Chronological age is an unreliable guide to our future health prospects. Some people are robust in their nineties; others are chronically sick decades earlier.
So, top scientists have come up with a better gauge of health – the level of inflammation within the immune system.
Researchers say that this inflammatory aging clock, or iAge, predicts how soon we’ll become frail, and whether we’re likely to suffer a whole host of age-related diseases.
Low grade, chronic, body-wide inflammation starts to develop as we get older. It damages organs and tissues, and increases the risk of cancer, cardiovascular disease, neurodegenerative disorders, and other illnesses.
Moreover, because many hallmarks of aging are linked to sustained systemic inflammation, it could play a critical role in regulating the aging process. Scientists at Stanford University and the Buck Institute for Research on Aging measured inflammatory markers as they relate to aging, and their findings were very interesting.
Better Predictor of Frailty
They began their research by drawing blood from 1,001 healthy participants aged eight to 96. The researchers tested the blood samples and then employed artificial intelligence to boil down the data to a set of inflammatory predictors that they called an inflammatory clock, or iAge.
The team identified a set of fifty immune-signaling proteins (cytokines) as the strongest predictors of aging. These generated an inflammatory score that was successful in tracking each participant’s immune response and their likelihood of incurring any one of the diseases of aging.
The next phase of the study involved 30 adults, aged 65 or older, whose blood was drawn in 2010 and who also undertook a battery of physical tests. In addition, these participants completed a questionnaire about their ability to live independently.
Seven years later, the researchers found that using the participants’ iAge was superior to using their chronological age to predict frailty.
But the researchers didn’t stop there. For the next test they turned to Italy and some of the oldest people in the world.
Centenarians Have Young Immune Systems
The scientists obtained blood samples from 28 Italians aged 100 or older living in the city of Bologna. The team believed that their inflammatory ages, which on average were 40 years younger than their calendar age, was the reason for their long lives. For example, one remarkable individual had an inflammatory age 80 years younger than the 105 candles on his birthday cake.
Next the research team turned to the long running Framingham study, which has been tracking the health of participants and their children since 1948. Although data on the blood proteins the scientists needed was lacking, they were able to use genetic information as a proxy, since the genes that dictate the production of inflammatory cytokines are well known.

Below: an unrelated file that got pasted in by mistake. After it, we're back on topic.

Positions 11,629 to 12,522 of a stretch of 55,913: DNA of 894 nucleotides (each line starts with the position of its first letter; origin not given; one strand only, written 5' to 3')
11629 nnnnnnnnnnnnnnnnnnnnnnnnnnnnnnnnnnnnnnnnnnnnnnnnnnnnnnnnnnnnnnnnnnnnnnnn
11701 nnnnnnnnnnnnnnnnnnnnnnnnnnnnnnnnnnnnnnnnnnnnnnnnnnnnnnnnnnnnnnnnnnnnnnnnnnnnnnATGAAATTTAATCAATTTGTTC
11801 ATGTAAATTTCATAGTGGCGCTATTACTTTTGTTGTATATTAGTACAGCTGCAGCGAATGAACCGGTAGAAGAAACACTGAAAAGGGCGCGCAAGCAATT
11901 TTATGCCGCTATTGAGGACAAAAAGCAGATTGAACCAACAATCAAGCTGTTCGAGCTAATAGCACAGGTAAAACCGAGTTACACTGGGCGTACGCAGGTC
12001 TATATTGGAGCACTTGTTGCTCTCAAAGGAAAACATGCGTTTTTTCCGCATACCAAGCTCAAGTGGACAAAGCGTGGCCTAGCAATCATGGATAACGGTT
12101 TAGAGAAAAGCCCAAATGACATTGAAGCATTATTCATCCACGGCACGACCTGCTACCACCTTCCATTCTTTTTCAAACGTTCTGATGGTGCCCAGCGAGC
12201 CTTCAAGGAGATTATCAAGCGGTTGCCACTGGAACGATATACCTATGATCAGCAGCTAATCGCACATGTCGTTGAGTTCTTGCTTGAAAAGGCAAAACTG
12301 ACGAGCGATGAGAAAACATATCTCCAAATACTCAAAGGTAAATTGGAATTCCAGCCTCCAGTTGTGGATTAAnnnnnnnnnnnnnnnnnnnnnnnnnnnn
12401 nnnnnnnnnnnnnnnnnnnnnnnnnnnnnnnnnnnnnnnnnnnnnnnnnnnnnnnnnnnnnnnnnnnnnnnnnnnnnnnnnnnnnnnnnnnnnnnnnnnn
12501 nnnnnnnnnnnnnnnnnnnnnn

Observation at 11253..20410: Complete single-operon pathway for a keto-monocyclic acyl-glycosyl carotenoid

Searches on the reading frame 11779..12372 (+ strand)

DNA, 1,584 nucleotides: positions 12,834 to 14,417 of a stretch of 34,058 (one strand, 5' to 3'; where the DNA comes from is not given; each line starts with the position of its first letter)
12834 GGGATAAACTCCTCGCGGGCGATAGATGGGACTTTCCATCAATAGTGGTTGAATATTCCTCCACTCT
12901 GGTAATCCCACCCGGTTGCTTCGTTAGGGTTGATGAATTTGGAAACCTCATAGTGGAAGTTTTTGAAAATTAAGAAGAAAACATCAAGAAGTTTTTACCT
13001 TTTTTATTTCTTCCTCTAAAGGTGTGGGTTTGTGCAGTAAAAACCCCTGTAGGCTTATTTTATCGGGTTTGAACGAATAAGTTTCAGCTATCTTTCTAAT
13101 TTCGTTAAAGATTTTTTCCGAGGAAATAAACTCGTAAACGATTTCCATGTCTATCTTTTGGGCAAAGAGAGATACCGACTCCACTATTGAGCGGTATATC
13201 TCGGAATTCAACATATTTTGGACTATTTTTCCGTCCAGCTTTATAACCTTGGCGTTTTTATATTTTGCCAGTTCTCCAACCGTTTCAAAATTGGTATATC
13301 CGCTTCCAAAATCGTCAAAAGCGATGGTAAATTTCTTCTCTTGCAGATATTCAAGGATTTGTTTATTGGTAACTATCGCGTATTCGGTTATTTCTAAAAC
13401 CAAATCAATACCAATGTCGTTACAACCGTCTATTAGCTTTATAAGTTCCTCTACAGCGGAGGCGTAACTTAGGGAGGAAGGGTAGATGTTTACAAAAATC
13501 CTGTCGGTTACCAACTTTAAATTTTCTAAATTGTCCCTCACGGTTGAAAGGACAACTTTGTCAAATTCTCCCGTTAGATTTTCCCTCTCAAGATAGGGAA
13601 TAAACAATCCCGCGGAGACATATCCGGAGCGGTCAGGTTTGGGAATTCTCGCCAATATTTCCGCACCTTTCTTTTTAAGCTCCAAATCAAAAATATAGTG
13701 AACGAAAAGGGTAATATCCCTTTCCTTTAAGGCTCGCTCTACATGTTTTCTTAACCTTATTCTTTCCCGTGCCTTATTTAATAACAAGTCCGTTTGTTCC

The researchers found iAge gene signatures of the participants were significantly associated with all-cause mortality.
CXCL9 – a Key Indicator of Heart Health
In their studies of the 50 gene components, one called CXCL9 stood out.
CXCL9 is a cytokine secreted by types of immune cells and by endothelial cells that line the blood vessels. Levels of CXCL9 rise quickly after the age of 60 and have been implicated in cardiovascular disease.
To test the importance of this marker they selected almost a hundred people aged 25 to 90 who appeared to be in excellent health. Then they monitored for impairments to this marker and whether or not these impairments could lead to strokes, heart attacks and kidney failure in the future.
They found that high iAge scores and CXCL9 levels were linked to these hidden cardiovascular risk factors. The research also revealed that with advanced age CXCL9 levels rise rapidly in the endothelium of blood vessels, diminishing its ability to function normally.
The scientists’ final tests were conducted on mice and human cells. These tests showed that by reducing CXCL9, the researchers restored youthful endothelial cell function.
Study leader Nazish Sayed explained the importance of the research, saying, “Eventually, iAge could be a powerful diagnostic marker…to identify healthy older adults who risk developing early cardiovascular aging as well as younger people at risk for life-threatening diseases.
“In the end, all we hope is that iAge becomes part of a person’s annual check-up, another indicator that contributes to making aging healthy.”
As far as I can tell, the iAge test is not yet available to consumers. If you’d like to learn more about the test, visit the company website at https://edificehealth.com/iage/